Content

Margit Vanberg, Conclusions in:

Margit Vanberg

Competition and Cooperation Among Internet Service Providers, page 165 - 166

A Network Economic Analysis

1. Edition 2009, ISBN print: 978-3-8329-4163-5, ISBN online: 978-3-8452-1290-6 https://doi.org/10.5771/9783845212906

Series: Freiburger Studien zur Netzökonomie, vol. 14

Bibliographic information
165 information society services, and to impose appropriate interoperability requirements (EC, 2006: 32f.).164 This assessment of the European Commission is in line with the above conclusion that market power regulation of monopolistic bottlenecks is sufficient to hinder discriminatory market power leveraging. 9.4 Conclusions The overview of telecommunications regulation in the U.S. and the EU focused on the regulation of access to network elements of the local telecommunications infrastructure. It was shown that the trend to the convergence of telecommunications, media, and Internet services has had a different impact on traditional telecommunications regulations in the United States and the European Union. In the United States, liberalization of local telecommunications services was introduced in 1996 and was at first accelerated by intensive unbundling regulations. When infrastructure-platform competition increased, these regulations were subsequently curtailed dramatically. Today, incumbents are only obliged to offer unbundled access to the local loop for narrowband voice telecommunications services. For broadband access, U.S. regulation currently relies on competition by other infrastructure platforms. In Europe full liberalization of telecommunications services provision was introduced in 1998. Convergence was accounted for in the new EU regulatory framework for electronic communications of March 2002, which equally applies to different electronic communications platforms. The advent of network convergence has not had the effect of reducing regulation of wholesale telecommunications inputs. Rather, market-power regulation was extended to sectors previously not included. In addition, the analysis showed that the importance of competitive broadbandaccess markets is increasing with the advent of NGN services. The fact that broadband-access regulation was curtailed so significantly in the U.S. is partly responsible for the fear of network neutrality activists that vertically integrated operators may have an incentive to discriminate competitors on the logical and on the applications layers of Internet service provision. If in some geographic markets no infrastructureplatform competition exists or is likely to develop, then the FCC should use the instruments provided by the Telecommunications Act of 1996 to regulate unbundled access to remaining monopolistic bottleneck network elements, that competitors need to offer competitive high-speed Internet access services. Further, the assessment of the European regulation of telecommunications services lead to the conclusion that the possibilities, which the framework provides for limiting current overregulation, are not being used. A consistent application of the three-criteria test and a 164 The Commission here refers to the four “Net Freedoms” identified by the FCC, namely “the right for users to access and distribute (lawful) content, to run applications and connect devices of their choice” (EC, 2006: 32). 166 commitment to limit regulation only to market areas in which network-specific market power, due to ownership of monopolistic bottlenecks, is identified, would result in regulating only those remaining access markets in which infrastructure-platform competition has not yet evolved and is not likely to evolve under prevailing market conditions.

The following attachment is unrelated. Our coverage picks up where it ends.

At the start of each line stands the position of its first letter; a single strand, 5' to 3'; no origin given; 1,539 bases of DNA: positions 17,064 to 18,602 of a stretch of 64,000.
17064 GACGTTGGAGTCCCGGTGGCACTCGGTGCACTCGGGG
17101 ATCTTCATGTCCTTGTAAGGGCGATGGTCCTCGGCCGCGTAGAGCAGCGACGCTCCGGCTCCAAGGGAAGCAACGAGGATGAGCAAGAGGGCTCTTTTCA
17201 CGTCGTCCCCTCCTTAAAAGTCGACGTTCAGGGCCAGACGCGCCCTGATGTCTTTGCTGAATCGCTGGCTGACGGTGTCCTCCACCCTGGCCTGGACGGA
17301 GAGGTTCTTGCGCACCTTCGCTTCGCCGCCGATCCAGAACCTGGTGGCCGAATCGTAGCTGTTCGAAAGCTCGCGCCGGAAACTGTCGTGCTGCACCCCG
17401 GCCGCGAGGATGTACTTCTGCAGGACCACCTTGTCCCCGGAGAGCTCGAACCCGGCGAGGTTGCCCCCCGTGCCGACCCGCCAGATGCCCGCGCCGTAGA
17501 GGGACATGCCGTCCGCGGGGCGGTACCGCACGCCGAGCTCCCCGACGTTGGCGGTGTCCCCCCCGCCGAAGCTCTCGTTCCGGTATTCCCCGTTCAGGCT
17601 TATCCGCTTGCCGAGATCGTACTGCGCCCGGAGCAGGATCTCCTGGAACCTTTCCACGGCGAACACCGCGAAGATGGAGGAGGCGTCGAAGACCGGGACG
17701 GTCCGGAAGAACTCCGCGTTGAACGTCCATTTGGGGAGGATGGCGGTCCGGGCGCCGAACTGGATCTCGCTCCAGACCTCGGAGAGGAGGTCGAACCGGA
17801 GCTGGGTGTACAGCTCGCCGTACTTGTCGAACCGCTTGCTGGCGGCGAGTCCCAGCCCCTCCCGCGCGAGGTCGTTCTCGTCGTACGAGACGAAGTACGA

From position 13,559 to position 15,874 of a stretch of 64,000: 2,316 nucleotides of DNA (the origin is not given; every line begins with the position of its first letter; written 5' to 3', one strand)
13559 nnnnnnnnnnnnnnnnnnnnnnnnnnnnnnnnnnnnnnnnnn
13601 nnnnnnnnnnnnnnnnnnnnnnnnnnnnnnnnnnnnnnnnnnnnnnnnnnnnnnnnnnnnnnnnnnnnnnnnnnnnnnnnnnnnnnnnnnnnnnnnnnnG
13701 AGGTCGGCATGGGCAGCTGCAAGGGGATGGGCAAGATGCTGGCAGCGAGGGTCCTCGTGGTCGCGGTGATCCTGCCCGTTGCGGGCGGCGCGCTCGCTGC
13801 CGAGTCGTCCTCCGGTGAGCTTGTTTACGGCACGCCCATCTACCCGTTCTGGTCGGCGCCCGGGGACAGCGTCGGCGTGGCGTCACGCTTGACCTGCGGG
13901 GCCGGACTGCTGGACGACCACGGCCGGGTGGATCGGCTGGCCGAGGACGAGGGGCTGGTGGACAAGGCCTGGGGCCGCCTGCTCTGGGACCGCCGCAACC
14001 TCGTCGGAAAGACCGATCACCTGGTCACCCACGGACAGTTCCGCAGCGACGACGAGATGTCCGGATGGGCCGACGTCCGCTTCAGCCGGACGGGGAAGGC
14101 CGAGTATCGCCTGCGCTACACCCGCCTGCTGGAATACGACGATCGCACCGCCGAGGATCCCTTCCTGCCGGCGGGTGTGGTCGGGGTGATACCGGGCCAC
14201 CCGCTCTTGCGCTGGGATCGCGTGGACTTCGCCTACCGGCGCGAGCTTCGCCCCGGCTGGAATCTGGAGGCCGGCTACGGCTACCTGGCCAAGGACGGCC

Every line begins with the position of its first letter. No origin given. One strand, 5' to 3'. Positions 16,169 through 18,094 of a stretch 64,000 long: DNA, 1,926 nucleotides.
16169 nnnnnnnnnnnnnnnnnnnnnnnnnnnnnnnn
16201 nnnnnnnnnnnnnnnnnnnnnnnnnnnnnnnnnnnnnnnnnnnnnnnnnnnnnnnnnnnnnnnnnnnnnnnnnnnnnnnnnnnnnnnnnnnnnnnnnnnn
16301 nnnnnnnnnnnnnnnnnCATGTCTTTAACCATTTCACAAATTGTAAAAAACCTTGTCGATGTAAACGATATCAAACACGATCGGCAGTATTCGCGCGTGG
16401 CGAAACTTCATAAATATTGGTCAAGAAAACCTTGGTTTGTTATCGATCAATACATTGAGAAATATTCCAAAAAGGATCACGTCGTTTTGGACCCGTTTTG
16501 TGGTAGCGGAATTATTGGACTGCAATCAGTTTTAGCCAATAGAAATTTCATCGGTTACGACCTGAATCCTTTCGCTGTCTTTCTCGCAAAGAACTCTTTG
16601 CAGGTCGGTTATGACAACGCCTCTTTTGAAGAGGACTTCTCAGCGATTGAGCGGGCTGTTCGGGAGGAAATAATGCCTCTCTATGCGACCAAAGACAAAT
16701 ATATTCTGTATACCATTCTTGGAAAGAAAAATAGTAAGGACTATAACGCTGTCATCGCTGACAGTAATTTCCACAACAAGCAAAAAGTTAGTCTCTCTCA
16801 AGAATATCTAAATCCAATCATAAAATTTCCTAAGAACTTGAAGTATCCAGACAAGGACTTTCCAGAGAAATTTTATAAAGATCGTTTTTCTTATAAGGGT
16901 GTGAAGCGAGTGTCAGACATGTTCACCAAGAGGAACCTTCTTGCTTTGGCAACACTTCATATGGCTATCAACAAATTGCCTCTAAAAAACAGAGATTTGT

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Zusammenfassung

Die Konvergenz der Netztechnologien, die dem Internet, der Telekommunikation und dem Kabelfernsehen zu Grunde liegen, wird die Regulierung dieser Märkte grundlegend verändern. In den sogenannten Next Generation Networks werden auch Sprache und Fernsehinhalte über die IP-Technologie des Internets transportiert. Mit den Methoden der angewandten Mikroökonomie untersucht die vorliegende Arbeit, ob eine ex-ante sektorspezifische Regulierung auf den Märkten für Internetdienste wettbewerbsökonomisch begründet ist. Im Mittelpunkt der Analyse stehen die Größen- und Verbundvorteile, die beim Aufbau von Netzinfrastrukturen entstehen, sowie die Netzexternalitäten, die im Internet eine bedeutende Rolle spielen. Die Autorin kommt zu dem Ergebnis, dass in den Kernmärkten der Internet Service Provider keine monopolistischen Engpassbereiche vorliegen, welche eine sektor-spezifische Regulierung notwendig machen würden. Der funktionsfähige Wettbewerb zwischen den ISP setzt jedoch regulierten, diskriminierungsfreien Zugang zu den verbleibenden monopolistischen Engpassbereichen im vorgelagerten Markt für lokale Netzinfrastruktur voraus. Die Untersuchung zeigt den notwendigen Regulierungsumfang in der Internet-Peripherie auf und vergleicht diesen mit der aktuellen Regulierungspraxis auf den Telekommunikationsmärkten in den Vereinigten Staaten und in Europa. Sie richtet sich sowohl an die Praxis (Netzbetreiber, Regulierer und Kartellämter) als auch an die Wissenschaft.